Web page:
King County, Washington (population 1,737,034) was established in 1852 and named after William Rufus King, vice president under Franklin Pierce. The Hudson’s Bay Company had established major forts and trading stations in the area during the early 1800s, followed by American fur traders, settlers, and missionaries.
The county is geographically and demographically diverse, including dense urban areas by Puget Sound, affluent suburbs, rural communities, and remote towns in the foothills of the Cascades. Seattle is the county seat.
In 2005, King County sponsored the first annual “Barn Again” tour of historic agricultural properties, which featured such heritage sites as the Dougherty Farm, an 1880s farmstead dating to the heyday of dairy farming in the Snoqualmie Valley; Meadowbrook Farm, once home to the world’s largest hops ranch; and the McNeely Mansion, a grand Victorian home built by area pioneers.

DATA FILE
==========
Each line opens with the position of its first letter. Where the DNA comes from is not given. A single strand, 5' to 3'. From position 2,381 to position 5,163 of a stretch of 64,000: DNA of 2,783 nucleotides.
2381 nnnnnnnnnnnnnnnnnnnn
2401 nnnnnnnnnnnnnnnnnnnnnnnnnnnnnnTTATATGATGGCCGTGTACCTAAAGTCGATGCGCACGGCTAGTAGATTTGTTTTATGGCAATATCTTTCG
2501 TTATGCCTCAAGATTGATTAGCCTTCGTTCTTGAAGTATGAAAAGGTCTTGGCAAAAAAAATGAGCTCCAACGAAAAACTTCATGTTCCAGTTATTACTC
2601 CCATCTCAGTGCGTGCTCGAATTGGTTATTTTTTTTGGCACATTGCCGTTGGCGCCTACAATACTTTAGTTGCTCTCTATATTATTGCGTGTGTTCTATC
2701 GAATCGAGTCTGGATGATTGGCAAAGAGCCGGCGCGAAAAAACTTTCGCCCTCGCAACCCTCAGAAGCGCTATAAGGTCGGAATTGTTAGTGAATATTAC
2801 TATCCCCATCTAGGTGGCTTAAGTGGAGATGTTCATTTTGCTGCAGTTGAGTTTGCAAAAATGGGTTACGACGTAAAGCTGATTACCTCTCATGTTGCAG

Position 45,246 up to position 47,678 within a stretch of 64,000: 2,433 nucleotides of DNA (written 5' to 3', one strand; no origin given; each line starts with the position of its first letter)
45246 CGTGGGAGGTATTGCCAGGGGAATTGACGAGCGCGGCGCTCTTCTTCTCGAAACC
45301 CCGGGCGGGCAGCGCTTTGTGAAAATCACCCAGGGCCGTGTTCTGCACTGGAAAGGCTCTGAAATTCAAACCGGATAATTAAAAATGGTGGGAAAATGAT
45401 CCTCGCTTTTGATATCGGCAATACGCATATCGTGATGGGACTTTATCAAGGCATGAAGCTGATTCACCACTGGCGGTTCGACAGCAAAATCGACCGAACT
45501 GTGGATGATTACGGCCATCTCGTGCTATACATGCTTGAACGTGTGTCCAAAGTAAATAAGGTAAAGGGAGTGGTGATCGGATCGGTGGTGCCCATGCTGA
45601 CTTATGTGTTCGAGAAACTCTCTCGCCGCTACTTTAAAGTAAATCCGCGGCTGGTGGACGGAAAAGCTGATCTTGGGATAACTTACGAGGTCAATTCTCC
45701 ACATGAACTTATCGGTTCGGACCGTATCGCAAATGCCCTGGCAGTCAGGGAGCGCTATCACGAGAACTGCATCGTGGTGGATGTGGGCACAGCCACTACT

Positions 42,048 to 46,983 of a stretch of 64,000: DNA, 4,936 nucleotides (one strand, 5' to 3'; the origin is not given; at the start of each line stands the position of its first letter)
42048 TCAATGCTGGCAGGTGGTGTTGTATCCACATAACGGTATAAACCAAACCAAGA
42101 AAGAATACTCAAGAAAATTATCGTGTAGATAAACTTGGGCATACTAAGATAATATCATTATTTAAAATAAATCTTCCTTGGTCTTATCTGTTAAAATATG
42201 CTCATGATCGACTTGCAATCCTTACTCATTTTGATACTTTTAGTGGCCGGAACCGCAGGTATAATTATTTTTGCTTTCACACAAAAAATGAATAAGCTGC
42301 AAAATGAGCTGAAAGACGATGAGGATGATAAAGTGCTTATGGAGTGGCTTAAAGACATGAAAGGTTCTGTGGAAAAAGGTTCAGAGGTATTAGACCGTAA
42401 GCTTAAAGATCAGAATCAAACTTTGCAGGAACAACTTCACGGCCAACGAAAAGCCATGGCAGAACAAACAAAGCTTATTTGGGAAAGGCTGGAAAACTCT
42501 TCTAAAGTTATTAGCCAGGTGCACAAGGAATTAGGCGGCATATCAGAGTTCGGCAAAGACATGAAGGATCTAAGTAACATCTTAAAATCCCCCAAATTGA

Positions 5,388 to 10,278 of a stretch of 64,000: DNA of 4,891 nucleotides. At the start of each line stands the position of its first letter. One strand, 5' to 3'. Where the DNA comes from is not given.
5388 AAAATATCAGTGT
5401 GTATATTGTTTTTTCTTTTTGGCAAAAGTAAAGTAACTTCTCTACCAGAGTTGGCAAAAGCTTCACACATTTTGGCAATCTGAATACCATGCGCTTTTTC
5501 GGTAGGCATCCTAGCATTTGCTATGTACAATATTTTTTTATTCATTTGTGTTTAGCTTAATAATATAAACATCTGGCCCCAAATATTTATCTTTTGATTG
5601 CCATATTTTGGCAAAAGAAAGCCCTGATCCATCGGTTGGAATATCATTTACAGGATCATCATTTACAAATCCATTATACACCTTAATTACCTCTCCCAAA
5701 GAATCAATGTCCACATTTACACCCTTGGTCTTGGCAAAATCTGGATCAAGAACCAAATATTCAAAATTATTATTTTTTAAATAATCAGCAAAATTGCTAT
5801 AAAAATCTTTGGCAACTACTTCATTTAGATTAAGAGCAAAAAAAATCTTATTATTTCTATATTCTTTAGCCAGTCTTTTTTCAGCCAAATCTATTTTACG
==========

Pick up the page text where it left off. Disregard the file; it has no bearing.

Other sites include the Hjertoos Farm, a Victorian farmhouse built by Norwegian immigrants, with a massive gray timber frame hay and dairy barn; and the Red Brick Road, a farm-to-market road, once a segment of the cross-country Yellowstone Trail.
King County celebrates Archaeology Month every October with exhibits, lecture series, guided tours, training workshops, and other presentations. Other heritage observances include Vashon Island’s Strawberry Festival and the City of Snoqualmie’s Railroad Days. Schoolchildren and others enjoy trips on the Steamer Virginia V, the last remaining wooden hull steamboat operating on the West Coast and a National Historic Landmark vessel.
Seattle’s Museum of History & Industry is the largest private heritage organization in the State of Washington, attracting more than 60,000 visitors annually from the Northwest and beyond.
Designated a Preserve America Community in January 2006.